Friday, December 1, 2017

Santa Balbina

Santa Balbina was built in 4th century. According to legend Saint Balbina was the young daughter of Quirinus, a pagan tribune who was guarding the imprisoned Pope Alexander I.  Her father’s efforts to convince the pope to sacrifice to pagan gods failed, and the pope’s chains miraculously fell from his arms. Balbina suffered from a hideous goiter that left her unable to procure a suitor, and her father brought her to the pope to be healed.  When she was healed, her father released the pope from prison and the whole family converted to Christianity.  After the death of Alexander I, Balbina and her father were beheaded c. 116 CE, and their remains were buried in the catacomb of Prætextatus on the Via Appia.

Emperor Hadrian took over the estate when he came to power and built a new dwelling on it for himself.  Sections of the square stone brick wall from the time of Hadrian are still intact.  The present church occupies the remnants of the basilica built on the site and dedicated to Saint Balbina sometime in 4th century.  The relics of Saint Balbina and her family were transferred there from the catacombs. 

A fresco in the apse depicts Christ in Glory with Saint Balbina, her father Saint Quirinus and the first deacon of the church Saint Felicissimus.  The relics of the martyrs are interred below the altar.  The tomb of Stefano Surdis, the papal chaplain of the monastery and chapels dedicated to Padre Pio, Saint John of Capistrano, Our Lady of Lourdes, the Crucifixion, St. Margaret of Corona, Saint Peter, Saint Anthony of Padua, and Our Lady of Fatima were added later.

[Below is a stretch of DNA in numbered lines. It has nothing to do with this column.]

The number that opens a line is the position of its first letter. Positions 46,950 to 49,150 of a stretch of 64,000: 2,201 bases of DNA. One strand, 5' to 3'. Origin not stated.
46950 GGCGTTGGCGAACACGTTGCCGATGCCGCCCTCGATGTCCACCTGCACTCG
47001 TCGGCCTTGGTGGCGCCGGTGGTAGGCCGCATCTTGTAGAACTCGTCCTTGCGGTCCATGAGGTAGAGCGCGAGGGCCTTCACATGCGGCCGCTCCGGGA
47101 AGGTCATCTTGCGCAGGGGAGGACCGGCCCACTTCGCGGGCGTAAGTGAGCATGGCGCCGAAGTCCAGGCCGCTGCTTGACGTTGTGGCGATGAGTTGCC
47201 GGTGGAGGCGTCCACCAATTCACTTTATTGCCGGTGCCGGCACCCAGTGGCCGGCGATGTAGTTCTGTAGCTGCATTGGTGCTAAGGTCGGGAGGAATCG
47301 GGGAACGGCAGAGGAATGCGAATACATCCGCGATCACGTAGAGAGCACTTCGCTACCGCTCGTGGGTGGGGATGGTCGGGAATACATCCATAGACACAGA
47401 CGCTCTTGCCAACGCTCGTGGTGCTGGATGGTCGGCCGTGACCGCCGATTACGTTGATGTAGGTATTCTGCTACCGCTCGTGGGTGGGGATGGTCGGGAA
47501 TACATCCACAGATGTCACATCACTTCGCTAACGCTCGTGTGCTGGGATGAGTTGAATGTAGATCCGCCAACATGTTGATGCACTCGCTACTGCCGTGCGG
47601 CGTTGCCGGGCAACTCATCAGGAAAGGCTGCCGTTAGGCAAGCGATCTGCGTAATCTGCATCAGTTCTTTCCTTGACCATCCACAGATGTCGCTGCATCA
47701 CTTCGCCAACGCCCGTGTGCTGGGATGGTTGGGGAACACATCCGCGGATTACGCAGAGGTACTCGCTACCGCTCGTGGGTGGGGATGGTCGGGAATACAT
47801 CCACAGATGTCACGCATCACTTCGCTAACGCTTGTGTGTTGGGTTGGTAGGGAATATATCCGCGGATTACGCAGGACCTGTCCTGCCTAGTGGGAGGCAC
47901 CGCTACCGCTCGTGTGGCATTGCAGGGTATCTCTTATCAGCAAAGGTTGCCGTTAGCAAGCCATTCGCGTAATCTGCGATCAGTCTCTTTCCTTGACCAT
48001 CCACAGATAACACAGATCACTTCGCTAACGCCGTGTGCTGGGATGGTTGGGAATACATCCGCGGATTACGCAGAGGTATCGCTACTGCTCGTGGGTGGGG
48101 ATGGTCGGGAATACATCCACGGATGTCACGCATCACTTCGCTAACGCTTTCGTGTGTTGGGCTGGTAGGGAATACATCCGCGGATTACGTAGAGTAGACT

Pope Leo III repaired the roof sometime in the 9th century and Greek monks of the Byzantine rite established a monastery there that was fortified to thwart the threat of Muslim incursions into Rome.  The crenellated tower on the building dates to this period.  The Benedictines took possession of the monastery in the early 11th century and converted the land into vineyards that were still viable as late as the early 20th century. 

The monastery was abandoned in 12th century and the church fell into disrepair.  Though originally dedicated to Santa Balbina, the basilica was later called San Salvatore because of problems verifying Balbina’s legend.  An icon of Christ the Redeemer was venerated there from the late 14th to the early 17th centuries.

In the Jubilee year of 1650 the property was granted to the Congregazione dei Pii Operai Catechisti Rurali who used it for their Roman headquarters.  In 1732 they moved their headquarters to San Giuseppe alla Lungàra in the north end of Trastevere.  In 1798 it was put under the charge of the Chapter of St Peter's, restored and reopened as an agricultural college.  The college did not prosper and nine years later the monastery was converted into a reformatory for male juvenile offenders.

The Fratelli di Nostra Signora della Misericordia ran it until 1879 when they sold it to the Suore Francescane dei Sacri Cuori (Capua) who established it as a place for reforming prostitutes.  The reputation of the institution was tainted by complaints that the female inmates were coerced rather than voluntary participants in the program.  In 1897 the Sisters converted it into an orphanage and rededicated it to Saint Dorothy, hoping to overcome the bad reputation it had acquired.  In the present day, renamed Santa Balbina, it serves as a nursing home for the elderly.